Saint Peter's Square
Sunday, 25 November 2018
Dear Brothers and Sisters, Good morning!
The Solemnity of Christ, King of the Universe, which we celebrate today, is set at the conclusion of the liturgical year and recalls that the life of creation does not advance at random, but proceeds toward a final destination: the definitive manifestation of Christ, Lord of history and of all creation. The conclusion of history will be his eternal kingdom. Today’s Gospel passage (cf. Jn 18:33-37) speaks to us about this kingdom, the kingdom of Christ, the kingdom of Jesus, recounting the humiliating situation that Jesus is in after being arrested in Gethsemane: bound, insulted, accused and led before the authorities of Jerusalem. And then, he is presented to the Roman prosecutor, as one who seeks to undermine political power, to become the king of the Jews. So Pilate conducts his inquest and, in a dramatic interrogation, twice asks Jesus if He is a king (cf. vv. 33, 37).
And Jesus initially responds that his kingship “is not of this world” (v. 36). Then he states: “You say that I am a king” (v. 37). It is evident from his entire life that Jesus does not have political ambitions. Let us recall that after the multiplication of the loaves, the people, excited by the miracle, would have sought to proclaim him king, to overturn the Roman power and reestablish the kingdom of Israel. But for Jesus the kingdom is something else, and it is certainly not achieved by revolt, violence and the force of arms. This is why he withdrew alone to pray on the mount (cf. Jn 6:5-15). Now, in responding, He makes Pilate take note that His disciples did not fight to defend Him. He says: “if my kingship were of this world, my servants would fight, that I might not be handed over to the Jews” (Jn 18:36).
Jesus wants to make it understood that above and beyond political power there is another even greater one, which is not obtained by human means. He has come to earth to exercise this power, which is love, by bearing witness to the truth (cf. v. 37), the divine truth which ultimately is the essential message of the Gospel: “God is love” (1 Jn 4:8); and he wishes to establish in the world his kingdom of love, justice and peace. And this is the kingdom of which Jesus is king, and which extends until the end of times. History teaches us that kingdoms founded on the force of arms and on the abuse of power are fragile and sooner or later collapse. But the Kingdom of God is founded on his love and is rooted in hearts — the Kingdom of God is rooted in hearts —, conferring peace, freedom and fullness of life upon those who embrace it. We all want peace; we all want freedom and we want fulfilment. And how do you do this? Allow the love of God, the Kingdom of God, the love of Jesus, to take root in your heart and you will have peace, you will have freedom and you will have fulfilment.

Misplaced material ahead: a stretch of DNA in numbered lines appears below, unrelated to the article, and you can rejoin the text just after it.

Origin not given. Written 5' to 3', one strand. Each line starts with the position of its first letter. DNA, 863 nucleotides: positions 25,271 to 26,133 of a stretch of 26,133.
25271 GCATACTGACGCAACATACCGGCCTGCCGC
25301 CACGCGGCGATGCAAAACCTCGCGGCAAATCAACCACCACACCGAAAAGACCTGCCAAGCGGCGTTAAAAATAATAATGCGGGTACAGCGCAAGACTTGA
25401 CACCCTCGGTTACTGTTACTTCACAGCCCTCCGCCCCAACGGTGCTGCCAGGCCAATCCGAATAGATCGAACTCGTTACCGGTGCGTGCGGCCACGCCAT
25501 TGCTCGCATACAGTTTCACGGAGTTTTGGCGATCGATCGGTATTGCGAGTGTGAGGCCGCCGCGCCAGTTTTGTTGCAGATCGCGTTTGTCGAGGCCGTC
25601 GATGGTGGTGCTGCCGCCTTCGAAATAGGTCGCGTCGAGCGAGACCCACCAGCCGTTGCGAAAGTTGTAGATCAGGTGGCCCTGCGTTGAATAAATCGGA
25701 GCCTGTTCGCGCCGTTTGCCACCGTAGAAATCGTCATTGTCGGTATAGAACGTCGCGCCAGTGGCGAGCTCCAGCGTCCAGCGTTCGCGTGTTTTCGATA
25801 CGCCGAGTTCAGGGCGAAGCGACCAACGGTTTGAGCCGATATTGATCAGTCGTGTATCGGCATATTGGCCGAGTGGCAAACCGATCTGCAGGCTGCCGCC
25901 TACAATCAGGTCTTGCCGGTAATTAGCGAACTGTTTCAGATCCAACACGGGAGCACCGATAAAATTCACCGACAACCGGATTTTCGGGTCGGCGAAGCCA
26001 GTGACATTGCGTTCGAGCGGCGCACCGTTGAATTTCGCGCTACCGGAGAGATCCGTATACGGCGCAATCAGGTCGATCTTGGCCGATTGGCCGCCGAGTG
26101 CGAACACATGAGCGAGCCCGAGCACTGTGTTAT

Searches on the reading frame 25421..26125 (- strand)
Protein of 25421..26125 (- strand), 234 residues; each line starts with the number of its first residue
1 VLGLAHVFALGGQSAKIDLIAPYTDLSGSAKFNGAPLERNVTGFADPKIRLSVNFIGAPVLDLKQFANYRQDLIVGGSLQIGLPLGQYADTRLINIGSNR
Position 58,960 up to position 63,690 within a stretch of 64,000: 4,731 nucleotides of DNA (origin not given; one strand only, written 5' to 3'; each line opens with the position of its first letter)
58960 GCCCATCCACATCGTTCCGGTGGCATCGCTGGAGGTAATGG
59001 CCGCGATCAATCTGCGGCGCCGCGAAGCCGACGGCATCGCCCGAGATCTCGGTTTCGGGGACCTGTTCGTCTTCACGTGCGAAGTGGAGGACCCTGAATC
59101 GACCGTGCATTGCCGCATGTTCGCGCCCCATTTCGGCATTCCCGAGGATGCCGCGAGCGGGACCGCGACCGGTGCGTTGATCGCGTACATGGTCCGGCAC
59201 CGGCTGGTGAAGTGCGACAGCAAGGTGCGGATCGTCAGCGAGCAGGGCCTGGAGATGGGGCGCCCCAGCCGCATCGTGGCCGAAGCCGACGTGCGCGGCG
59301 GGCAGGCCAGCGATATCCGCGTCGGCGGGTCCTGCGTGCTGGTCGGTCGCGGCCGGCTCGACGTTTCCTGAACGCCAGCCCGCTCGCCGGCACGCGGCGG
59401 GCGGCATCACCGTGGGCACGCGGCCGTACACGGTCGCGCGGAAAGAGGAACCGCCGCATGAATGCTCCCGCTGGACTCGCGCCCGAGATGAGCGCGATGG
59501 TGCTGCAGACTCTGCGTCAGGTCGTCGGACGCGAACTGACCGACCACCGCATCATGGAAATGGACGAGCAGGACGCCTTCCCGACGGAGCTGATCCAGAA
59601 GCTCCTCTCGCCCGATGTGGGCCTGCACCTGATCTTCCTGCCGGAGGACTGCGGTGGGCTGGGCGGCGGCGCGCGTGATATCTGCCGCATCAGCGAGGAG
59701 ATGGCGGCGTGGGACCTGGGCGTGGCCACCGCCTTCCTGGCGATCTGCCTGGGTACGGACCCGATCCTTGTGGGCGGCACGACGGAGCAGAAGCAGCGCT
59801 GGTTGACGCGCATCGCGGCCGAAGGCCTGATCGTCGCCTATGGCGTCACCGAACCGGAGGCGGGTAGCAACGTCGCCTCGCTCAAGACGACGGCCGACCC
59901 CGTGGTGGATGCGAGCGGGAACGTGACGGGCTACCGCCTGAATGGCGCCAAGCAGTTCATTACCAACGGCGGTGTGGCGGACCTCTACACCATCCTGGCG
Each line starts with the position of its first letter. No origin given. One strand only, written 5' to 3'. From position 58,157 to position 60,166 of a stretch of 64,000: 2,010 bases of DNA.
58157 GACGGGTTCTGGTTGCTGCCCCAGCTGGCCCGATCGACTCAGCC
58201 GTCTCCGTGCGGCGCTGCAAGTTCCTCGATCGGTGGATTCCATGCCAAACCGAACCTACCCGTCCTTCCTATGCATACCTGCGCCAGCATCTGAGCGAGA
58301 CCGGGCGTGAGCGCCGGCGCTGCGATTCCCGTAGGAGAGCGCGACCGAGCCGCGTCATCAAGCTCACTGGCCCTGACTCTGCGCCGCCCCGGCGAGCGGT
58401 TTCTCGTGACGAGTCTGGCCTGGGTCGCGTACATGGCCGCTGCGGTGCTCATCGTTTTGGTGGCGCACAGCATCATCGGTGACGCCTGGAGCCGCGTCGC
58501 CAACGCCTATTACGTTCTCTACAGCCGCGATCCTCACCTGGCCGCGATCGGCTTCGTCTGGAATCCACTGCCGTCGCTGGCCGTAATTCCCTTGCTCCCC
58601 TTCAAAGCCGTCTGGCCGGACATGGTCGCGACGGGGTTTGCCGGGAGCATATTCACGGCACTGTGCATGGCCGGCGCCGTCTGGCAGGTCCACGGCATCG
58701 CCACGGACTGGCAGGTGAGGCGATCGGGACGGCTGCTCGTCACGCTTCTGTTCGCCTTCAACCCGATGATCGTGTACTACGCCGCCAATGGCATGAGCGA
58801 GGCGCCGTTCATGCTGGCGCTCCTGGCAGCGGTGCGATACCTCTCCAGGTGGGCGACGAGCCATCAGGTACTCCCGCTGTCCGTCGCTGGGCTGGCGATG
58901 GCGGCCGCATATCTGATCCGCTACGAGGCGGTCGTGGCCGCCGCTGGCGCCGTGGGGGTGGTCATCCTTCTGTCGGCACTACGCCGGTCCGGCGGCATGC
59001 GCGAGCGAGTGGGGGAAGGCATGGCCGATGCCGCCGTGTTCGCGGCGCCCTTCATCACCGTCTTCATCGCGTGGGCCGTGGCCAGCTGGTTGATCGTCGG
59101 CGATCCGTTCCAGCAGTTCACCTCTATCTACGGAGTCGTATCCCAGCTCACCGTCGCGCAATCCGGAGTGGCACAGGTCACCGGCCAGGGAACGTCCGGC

Today Jesus asks us to allow him to become our king. A king who, with his word, his example and his life immolated on the cross saved us from death, and — this king — indicates the path to those who are lost, gives new light to our existence marred by doubt, by fear and by everyday trials. But we must not forget that Jesus’ kingdom is not of this world. He will give new meaning to our life — at times even put to difficult tests through our mistakes and our sins — merely on the condition that we not follow the logics of the world and of its ‘kings’.
May the Virgin Mary help us to welcome Jesus as the king of our life and to spread his kingdom, by bearing witness to the truth which is love.
Dear brothers and sisters, yesterday Ukraine commemorated the anniversary of the Holodomor, a terrible famine brought about by the Soviet regime that caused millions of deaths. The image is painful. May the wound of the past be an appeal to all that such tragedy never again be repeated. Let us pray for that dear country and for the peace so greatly desired.
I greet all of you pilgrims, coming from Italy and from many countries: the families, parish groups, associations. In particular I greet the many choirs who have come for their Third International Conference in the Vatican, and I thank them for their presence and for their valuable service to the liturgy and to evangelization. Many thanks!
I greet those participating in the Congress on fertility, promoted by the Catholic University of the Sacred Heart on the 50th anniversary of Saint Paul VI’s Encyclical Humanae Vitae; as well as the law students of the ‘Università Roma Tre’ and the faithful from Pozzuoli, Bacoli and Bellizzi. I greet the members of the ‘Istituto Ranchibile’ of Palermo. And my compliments, because you have been brave! To come here in this rain! You are brave! Well done!
And I wish everyone a happy Sunday. And please, do not forget to pray for me. Enjoy your lunch. Arrivederci!
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